Global brands like GE, IBM, Intel, SAP and Oracle have all discovered the capabilities of Indian engineers, and have set-up research and development centers here to develop the next generation of their products for the global marketplace. These multi-national R&D establishments utilize the same people, technology and infrastructure assets as the IT and BPO services industry, yet the finished products do not “belong” to India.
The next logical step in the evolution of India-based R&D is to utilize this collective brain power to foster the creation of intellectual property by Indians for Indian companies.
However, this will require a more fundamental shift in our education system to move from “learning” to a “thinking” based knowledge assimilation. The focus of our schools and universities should be to train students to “innovate” rather than simply “replicate.”
There are many examples of India’s ability to innovate, especially when dealing with resource constraints. The Tata Nano is a prime example, born out of the necessity to conserve raw materials and serve a different class of consumer.
Given the current global spotlight on conservation and environmentally conscious business practices, India’s unique brand of innovation makes it ideally positioned to create products for a leaner, greener world.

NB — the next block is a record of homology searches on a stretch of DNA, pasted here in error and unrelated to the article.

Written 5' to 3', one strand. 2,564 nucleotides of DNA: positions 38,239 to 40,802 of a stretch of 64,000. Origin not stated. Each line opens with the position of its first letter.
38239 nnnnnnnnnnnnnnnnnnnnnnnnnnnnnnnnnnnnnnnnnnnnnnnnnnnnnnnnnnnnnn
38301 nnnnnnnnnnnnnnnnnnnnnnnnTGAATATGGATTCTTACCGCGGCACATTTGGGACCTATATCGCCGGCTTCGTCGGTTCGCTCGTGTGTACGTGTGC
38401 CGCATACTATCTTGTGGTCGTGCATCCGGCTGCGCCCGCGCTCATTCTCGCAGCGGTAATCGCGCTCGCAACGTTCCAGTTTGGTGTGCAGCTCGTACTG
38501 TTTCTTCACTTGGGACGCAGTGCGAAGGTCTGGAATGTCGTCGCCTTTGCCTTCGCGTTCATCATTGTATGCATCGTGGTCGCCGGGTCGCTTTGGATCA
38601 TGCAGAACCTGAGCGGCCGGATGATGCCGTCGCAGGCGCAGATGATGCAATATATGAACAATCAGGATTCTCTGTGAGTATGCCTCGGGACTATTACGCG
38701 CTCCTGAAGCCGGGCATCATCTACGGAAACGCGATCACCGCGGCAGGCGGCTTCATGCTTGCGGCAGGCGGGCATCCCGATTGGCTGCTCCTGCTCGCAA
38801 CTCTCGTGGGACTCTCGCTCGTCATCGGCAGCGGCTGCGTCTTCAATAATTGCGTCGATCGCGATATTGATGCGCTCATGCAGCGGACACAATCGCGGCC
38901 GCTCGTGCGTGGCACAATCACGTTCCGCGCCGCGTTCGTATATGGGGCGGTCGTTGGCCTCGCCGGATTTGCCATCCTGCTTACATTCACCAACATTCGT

The Indian cultural ethos has traditionally been oriented towards seeking employment, initially in the public sector and more recently in the private sector. Entrepreneurship only used to be an option for the privileged, and few educated professionals saw it as a viable career option.
However, the growth of the IT and BPO industry – propelled by first-generation entrepreneurs like Bharat Desai, Narayan Murthy, Nandan Nilekani and Raman Roy – has done much to change the mindset of the current generation of Indians.
Entrepreneurial activity has now expanded beyond IT and BPO to many different sectors including retail, media, entertainment, real estate and infrastructure. Many of our leading business schools offer courses in entrepreneurship, and some have incubation facilities to nurture viable business ideas. The challenge is getting these ideas out of the classroom and into the boardroom.
Just as a hydroelectric dam serves no purpose until it is connected to the grid, the key to harnessing India’s entrepreneurial energy to give it an unfettered pathway into the marketplace.
The goal of the Indian Government should be to replicate the success it has enjoyed in IT and BPO in other industries. What we need is the support and infrastructure to nurture and develop entrepreneurs in multiple sectors – by creating policies and a regulatory environment that are friendly and conducive to new small businesses.